Turkey’s military has denied allegations that it hit civilians in the village of Zargala in northern Iraq during air strikes, saying that the target was a shelter for Kurdistan Workers’ Party (PKK) fighters.
Turkey launched the offensive against PKK about a week ago, which effectively ended the fragile peace talks between the PKK and the Ankara government, following a rise in deadly violence in the country.
“The targets in northern Iraq and inside Turkey are being identified by qualified personnel, based on confirmed visual data and as a result of a very meticulous and detailed study,” the military said on Sunday.
It also said that an investigation regarding the village in question returned no findings of civilian residential areas within the impact range of the bombardment.
The military’s statement was issued against a backdrop of new violence in Turkey’s east, with at least two soldiers killed and over 30 others wounded in a suicide blast blamed on Kurdish fighters.
The governor’s office for Agri province said the attackers struck a military police station with a lorry laden with two tonnes of explosives early on Sunday.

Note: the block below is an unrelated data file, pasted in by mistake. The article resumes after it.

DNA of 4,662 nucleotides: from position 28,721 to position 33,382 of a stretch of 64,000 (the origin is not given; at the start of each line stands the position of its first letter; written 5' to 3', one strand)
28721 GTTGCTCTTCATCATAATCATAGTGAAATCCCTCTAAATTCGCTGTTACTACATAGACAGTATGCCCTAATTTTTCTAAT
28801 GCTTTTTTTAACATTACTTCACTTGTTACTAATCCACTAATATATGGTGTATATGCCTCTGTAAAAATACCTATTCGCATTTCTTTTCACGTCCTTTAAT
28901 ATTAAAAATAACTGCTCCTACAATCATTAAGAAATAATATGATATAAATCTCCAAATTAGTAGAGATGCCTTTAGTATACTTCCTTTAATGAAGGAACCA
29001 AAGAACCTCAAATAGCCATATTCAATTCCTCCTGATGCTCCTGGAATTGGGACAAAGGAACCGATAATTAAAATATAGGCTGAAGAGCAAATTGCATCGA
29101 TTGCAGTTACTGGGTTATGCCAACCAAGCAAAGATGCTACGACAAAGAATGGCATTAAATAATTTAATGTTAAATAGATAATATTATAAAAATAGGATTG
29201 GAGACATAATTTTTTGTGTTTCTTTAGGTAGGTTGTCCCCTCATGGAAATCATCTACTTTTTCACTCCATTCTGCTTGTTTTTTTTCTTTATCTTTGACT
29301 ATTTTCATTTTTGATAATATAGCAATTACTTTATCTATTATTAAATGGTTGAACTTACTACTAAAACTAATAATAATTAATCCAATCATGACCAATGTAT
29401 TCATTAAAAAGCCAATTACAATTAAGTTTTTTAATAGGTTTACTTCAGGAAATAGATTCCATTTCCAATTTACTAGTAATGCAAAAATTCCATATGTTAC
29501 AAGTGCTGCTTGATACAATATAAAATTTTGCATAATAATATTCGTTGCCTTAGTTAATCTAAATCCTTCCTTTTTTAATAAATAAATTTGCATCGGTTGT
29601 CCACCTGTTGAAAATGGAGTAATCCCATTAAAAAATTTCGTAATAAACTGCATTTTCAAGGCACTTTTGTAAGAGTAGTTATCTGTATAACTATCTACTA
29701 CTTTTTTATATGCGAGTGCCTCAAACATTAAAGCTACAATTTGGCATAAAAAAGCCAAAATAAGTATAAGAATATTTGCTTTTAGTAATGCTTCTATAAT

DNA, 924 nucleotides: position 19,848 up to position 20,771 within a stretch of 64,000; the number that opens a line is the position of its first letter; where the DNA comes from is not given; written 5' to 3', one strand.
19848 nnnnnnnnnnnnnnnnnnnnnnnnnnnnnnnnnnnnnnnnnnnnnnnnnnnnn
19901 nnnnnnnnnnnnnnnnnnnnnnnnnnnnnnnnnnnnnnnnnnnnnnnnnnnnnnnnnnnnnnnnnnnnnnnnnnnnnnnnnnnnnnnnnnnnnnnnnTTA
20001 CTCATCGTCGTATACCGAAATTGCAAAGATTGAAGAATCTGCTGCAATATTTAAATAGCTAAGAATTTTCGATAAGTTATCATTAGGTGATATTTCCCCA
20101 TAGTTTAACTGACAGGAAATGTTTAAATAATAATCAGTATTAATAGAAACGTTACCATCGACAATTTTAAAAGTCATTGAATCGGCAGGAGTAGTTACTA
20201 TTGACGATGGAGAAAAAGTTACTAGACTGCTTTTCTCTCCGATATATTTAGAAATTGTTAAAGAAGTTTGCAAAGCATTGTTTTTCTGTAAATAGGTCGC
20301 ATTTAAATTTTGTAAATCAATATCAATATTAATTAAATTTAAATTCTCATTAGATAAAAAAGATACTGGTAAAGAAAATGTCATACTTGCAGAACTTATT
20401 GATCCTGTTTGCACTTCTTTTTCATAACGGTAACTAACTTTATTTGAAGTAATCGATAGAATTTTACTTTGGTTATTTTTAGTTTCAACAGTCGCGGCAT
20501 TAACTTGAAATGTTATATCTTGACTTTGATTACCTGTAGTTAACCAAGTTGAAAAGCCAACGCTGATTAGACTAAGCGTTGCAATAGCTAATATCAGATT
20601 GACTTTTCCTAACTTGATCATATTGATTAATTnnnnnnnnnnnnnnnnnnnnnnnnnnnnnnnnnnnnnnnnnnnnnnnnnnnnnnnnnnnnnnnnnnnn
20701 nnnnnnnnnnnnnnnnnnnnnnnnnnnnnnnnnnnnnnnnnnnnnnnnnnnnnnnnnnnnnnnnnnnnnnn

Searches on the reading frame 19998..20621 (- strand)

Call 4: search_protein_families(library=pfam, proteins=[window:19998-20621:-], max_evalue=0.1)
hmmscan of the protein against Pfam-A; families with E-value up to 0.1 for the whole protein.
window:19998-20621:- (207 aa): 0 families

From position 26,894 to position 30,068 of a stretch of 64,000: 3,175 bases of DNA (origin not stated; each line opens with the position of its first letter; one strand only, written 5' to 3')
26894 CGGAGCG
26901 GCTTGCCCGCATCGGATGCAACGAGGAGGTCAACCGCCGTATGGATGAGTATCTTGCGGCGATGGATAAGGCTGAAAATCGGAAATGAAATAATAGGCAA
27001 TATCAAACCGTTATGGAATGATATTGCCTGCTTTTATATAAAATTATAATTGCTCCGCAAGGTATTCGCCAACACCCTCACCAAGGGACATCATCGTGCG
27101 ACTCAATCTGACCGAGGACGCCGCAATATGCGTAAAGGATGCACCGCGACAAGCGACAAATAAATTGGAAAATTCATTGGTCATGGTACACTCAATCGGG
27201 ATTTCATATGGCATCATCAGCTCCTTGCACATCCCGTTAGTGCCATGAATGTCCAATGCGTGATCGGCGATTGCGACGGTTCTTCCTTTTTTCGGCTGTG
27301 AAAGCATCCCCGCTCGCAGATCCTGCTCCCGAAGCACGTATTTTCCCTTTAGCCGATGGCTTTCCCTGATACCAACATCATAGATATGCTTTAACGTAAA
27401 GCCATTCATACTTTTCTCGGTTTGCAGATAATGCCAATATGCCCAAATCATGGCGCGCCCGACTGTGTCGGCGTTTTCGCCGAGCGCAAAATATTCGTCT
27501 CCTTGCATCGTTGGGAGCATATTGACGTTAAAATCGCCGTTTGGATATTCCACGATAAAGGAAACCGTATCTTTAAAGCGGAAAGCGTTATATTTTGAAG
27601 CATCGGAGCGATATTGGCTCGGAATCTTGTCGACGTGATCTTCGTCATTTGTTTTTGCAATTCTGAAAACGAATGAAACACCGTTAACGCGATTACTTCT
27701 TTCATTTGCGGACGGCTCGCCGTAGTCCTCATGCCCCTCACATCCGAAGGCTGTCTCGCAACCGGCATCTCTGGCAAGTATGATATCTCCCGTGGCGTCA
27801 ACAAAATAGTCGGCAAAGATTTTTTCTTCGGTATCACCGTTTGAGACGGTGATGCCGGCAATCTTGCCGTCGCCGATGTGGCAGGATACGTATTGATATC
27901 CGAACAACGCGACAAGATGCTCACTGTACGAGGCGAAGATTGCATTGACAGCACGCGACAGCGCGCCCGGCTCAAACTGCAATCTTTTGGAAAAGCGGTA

PKK fighters frequently target security forces, and at least 24 people have been killed on the Turkish side in the recent unrest, most of them soldiers.
Sunday’s developments came a day after Iraq’s Kurdistan Regional Government (KRG) called on the PKK to withdraw from its territory to prevent more civilian deaths.
“We condemn this bombardment that led to the martyrdom of people from the Kurdish region and call on Turkey not to bombard civilians again,” Masoud Barzani, KRG president, said in a statement from Erbil, the regional capital.
The statement followed reports that homes were damaged in air strikes.
For its part, a spokesperson for the PKK’s political wing, the Kurdish Communities Union, said: “By carrying out the recent attacks, Turkey has practically and unilaterally ended the state of non-conflict and the peace process.”
Zagros Hiwa, the spokesperson, issued the remarks from Iraq’s Qandil mountains where Turkish bombing raids continue.
Al Jazeera’s Zeina Khodr, reporting from southeastern Turkish city of Gaziantep, said it is highly unlikely that the PKK is going to heed the call from the KRG.
“These two sides used to be enemies. They fought a civil war back in the 1990s. And at the end of it, there was an accord allowing the PKK to stay in northern Iraq,” she said.
“This is the reason why Iraqi Kurdish government supported the Turkish peace process with the PKK, carrying the hope that the group can return to Turkey at the end of it.”